Soul Journaling Sessions
Soul Journaling Sessions Podcast
Redefining Rest & Self-Care in Challenging Times
Redefining Rest & Self-Care in Challenging Times
Journal prompts to help you nourish and nurture yourself

Your journal prompts this week:

  • When someone tells me to rest and do some self-care, what do I think this typically entails?

  • When it is a difficult or challenging time for me, how do I feel about stopping for rest or self-care? How often do I actually do it?

  • What would make me more likely to engage in rest and self-care?

  • What would it look like for me to focus on nourishing and nurturing myself instead?

silhouette of woman dancing in the middle of grass field

Photo by Jackson David on Unsplash

As a new mom, I receive the message often that I need to make sure I get my rest. I need to make time for "self-care."

I almost always kind of laugh at this statement or get a touch defensive. I feel like most general advice that people give to someone who is in a more challenging period of their life needs to come with an asterisk or fine print: not applicable for parents of babies or very young children, especially those who breastfeed and who do not have childcare. This is just going to be hard for a few years and no one can save you, so toughen up, buttercup! Just be grateful for your sweet baby and forget about your own pains and needs! Plus, it's really not so bad, and you'll miss these days soon!

(Okay, so that was a long asterisk, but you get the point.)

I was listening to one of my favorite podcasts the other day, and the host was talking about being sick and focusing on rest all week, and how she was forcing herself to slow down and do nothing. I immediately got nostalgic for the days when getting sick was an excuse to slow down, and when I actually had the luxury of "doing nothing." But there's kind of no such thing as "doing nothing" when you have a baby, sick or not.

And I'm willing to bet new parents aren't the only ones who experience this frustration. I'm sure it rises up in many of us when we're in a particularly challenging time—or when the world itself is in a challenging time. There's so much out there right now that is so overwhelming and painful to consume, and the traditional definition of self-care that is pedaled to us on Instagram probably feels like it just isn't gonna cut it.

At multiple points in this first year postpartum, I've asked myself what could rest and self-care actually look like for me now? What would make sense? If all this advice out there, even the advice from other moms like me, isn't resonating, what would?

I've iterated on this a long time, and in fact, I've wanted to write about this for awhile now but haven't been able to find the answers or the words. I'm still not sure whether I have them, but I do want to share my thoughts, in case they are helpful for anyone else going through a more challenging period of their life.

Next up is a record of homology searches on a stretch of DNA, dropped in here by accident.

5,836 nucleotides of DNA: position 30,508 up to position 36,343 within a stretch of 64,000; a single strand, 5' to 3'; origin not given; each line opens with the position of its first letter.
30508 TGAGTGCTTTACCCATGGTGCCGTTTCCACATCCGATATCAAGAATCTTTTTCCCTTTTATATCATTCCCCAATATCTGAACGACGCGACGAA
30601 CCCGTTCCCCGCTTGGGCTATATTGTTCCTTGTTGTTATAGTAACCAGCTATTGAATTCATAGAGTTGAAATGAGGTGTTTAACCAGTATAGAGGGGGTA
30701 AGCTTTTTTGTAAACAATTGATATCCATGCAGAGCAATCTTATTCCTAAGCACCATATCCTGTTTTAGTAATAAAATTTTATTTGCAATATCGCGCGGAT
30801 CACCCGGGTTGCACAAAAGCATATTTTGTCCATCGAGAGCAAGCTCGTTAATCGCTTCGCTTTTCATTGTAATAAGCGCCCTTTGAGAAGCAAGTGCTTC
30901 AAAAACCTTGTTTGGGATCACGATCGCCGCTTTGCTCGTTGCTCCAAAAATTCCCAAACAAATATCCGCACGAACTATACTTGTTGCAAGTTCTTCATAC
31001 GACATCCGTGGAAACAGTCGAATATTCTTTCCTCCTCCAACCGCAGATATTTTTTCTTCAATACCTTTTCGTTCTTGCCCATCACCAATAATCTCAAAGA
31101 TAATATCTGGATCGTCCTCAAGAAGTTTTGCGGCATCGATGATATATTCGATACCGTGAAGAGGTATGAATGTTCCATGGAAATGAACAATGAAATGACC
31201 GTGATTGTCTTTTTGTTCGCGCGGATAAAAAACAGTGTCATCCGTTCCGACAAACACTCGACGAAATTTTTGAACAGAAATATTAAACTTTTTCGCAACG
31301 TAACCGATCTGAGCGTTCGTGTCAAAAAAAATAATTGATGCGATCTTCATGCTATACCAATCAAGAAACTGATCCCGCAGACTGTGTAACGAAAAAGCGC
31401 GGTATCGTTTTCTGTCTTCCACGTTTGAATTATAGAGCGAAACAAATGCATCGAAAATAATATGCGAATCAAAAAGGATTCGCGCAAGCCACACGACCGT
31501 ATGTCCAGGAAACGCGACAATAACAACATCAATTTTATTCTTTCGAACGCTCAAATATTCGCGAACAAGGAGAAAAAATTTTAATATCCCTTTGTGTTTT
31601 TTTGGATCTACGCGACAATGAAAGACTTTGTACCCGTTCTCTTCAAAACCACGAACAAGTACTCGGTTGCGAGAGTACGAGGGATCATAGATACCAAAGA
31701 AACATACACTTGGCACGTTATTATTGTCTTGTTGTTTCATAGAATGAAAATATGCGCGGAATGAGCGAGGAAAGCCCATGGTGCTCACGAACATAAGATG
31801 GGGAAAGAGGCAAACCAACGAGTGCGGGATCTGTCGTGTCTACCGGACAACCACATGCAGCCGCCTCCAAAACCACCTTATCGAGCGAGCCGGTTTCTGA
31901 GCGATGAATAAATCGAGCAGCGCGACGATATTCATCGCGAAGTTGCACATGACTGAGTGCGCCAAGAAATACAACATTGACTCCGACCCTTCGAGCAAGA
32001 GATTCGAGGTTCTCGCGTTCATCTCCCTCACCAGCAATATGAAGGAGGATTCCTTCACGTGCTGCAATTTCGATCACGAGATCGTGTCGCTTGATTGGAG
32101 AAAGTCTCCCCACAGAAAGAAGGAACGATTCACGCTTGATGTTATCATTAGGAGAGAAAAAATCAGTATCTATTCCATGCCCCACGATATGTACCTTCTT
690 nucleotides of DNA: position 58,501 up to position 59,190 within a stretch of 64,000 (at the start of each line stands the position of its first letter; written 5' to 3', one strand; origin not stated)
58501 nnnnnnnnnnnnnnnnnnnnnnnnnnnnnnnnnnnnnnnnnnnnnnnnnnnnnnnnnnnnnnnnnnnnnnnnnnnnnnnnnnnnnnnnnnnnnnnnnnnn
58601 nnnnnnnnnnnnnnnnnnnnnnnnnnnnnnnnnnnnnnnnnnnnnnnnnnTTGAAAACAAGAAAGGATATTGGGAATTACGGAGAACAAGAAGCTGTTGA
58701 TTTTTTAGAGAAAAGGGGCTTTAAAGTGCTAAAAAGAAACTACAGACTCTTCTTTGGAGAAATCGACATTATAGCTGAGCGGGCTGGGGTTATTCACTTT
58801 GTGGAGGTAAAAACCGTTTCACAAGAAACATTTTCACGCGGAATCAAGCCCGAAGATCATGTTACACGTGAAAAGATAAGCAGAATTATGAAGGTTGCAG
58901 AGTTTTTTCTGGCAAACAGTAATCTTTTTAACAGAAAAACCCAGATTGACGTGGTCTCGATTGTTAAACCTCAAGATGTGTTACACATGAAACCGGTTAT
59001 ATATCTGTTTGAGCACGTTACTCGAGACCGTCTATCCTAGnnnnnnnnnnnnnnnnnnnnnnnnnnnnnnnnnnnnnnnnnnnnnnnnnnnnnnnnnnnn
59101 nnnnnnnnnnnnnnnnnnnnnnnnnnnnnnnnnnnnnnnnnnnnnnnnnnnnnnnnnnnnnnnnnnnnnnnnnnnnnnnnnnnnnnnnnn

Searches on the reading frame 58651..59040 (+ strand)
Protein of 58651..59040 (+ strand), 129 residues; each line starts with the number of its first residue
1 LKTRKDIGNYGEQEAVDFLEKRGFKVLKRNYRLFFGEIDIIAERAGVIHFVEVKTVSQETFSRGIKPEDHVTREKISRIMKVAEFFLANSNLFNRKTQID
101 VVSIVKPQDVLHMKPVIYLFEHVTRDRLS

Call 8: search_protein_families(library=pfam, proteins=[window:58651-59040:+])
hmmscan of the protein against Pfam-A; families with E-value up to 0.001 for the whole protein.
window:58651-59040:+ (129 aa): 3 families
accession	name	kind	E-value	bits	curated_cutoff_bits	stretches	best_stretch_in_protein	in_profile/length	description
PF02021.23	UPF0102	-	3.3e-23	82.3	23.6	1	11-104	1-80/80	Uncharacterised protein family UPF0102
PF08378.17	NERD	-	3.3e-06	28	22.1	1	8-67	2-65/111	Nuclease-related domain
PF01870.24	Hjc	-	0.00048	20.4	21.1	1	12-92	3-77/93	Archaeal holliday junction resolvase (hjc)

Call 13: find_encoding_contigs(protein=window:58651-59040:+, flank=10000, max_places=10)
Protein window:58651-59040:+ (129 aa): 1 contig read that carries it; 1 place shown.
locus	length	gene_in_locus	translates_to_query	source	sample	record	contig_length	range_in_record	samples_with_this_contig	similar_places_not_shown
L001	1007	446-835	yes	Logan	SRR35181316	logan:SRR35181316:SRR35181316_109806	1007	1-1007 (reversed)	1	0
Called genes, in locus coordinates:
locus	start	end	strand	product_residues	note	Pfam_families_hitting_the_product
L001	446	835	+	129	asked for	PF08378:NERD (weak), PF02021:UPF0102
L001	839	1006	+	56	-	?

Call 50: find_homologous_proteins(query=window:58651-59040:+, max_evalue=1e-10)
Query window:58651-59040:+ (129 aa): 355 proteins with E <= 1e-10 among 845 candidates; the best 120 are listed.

For the most part, I've focused on adjusting my expectations. I've become realistic about what I can and cannot do. I try to focus on making the most of the little time I do get for self-care. Some nights I am just so grateful for the feeling of hot water on my skin when I take a shower. That's something I barely noticed before, but now feels like such a luxury. I celebrate the nights when I get a chunk of consecutive sleep of three hours or more.

And when I think of rest, now I add in what rest would look like with my baby girl present. A lot of times this means just being fully present with her and in the moment, not trying to multitask. Sometimes it is napping with her, if I can, even if just for a few minutes. And sometimes it is holding her while she naps.

But the biggest shift in thinking happened when I was pulling an Oracle card for someone, and it was from the Work Your Light Oracle by Rebecca Campbell. The card was "Deep Replenishment: Retreat. Rest. Be held."

When I looked at the card description, I thought it would be the typical message around self-care and getting sleep. But it wasn't. Instead, it brought out alternative words that resonated with me much more: nourishment and nurturing. The card asks, "What nourishes you?" and says, "What nourishes you is your medicine."

And the examples of nourishment that Rebecca offers go beyond just the usual "get some more sleep" or "pamper yourself." One example was as simple as sipping your favorite cup of coffee at a favorite cafe.

So lately I've started to think more about nourishing myself in whatever little ways I can, and that includes having some pumpkin spice flavored creamer in my morning coffee. And as I write this, I am enjoying that coffee while my baby girl sleeps in quite late in the other room, after she woke up at 3:30 AM this morning wide awake, ready to play, which she did until about 5 AM.

This morning, I could choose to be frustrated about how messed up her sleep schedule is and I could worry about how late I'm letting her sleep,  or I could enjoy this moment writing and having my pumpkin spice flavored coffee, and trust that the rest will figure itself out.

This is how I will nurture myself. I will cut myself a break and make my own version of self-care.

Explore your relationship to rest and self-care with the journal prompts above.

As always, share your insights with me in the comments below, or just let me know how you are doing. While journaling is a solo practice, I want this to be a place for love and support. How are you taking care of yourself during these times?

With much love and gratitude,


Soul Journaling Sessions

Soul Journaling Sessions Podcast

Stories and journal prompts to encourage self-study and spiritual reflection.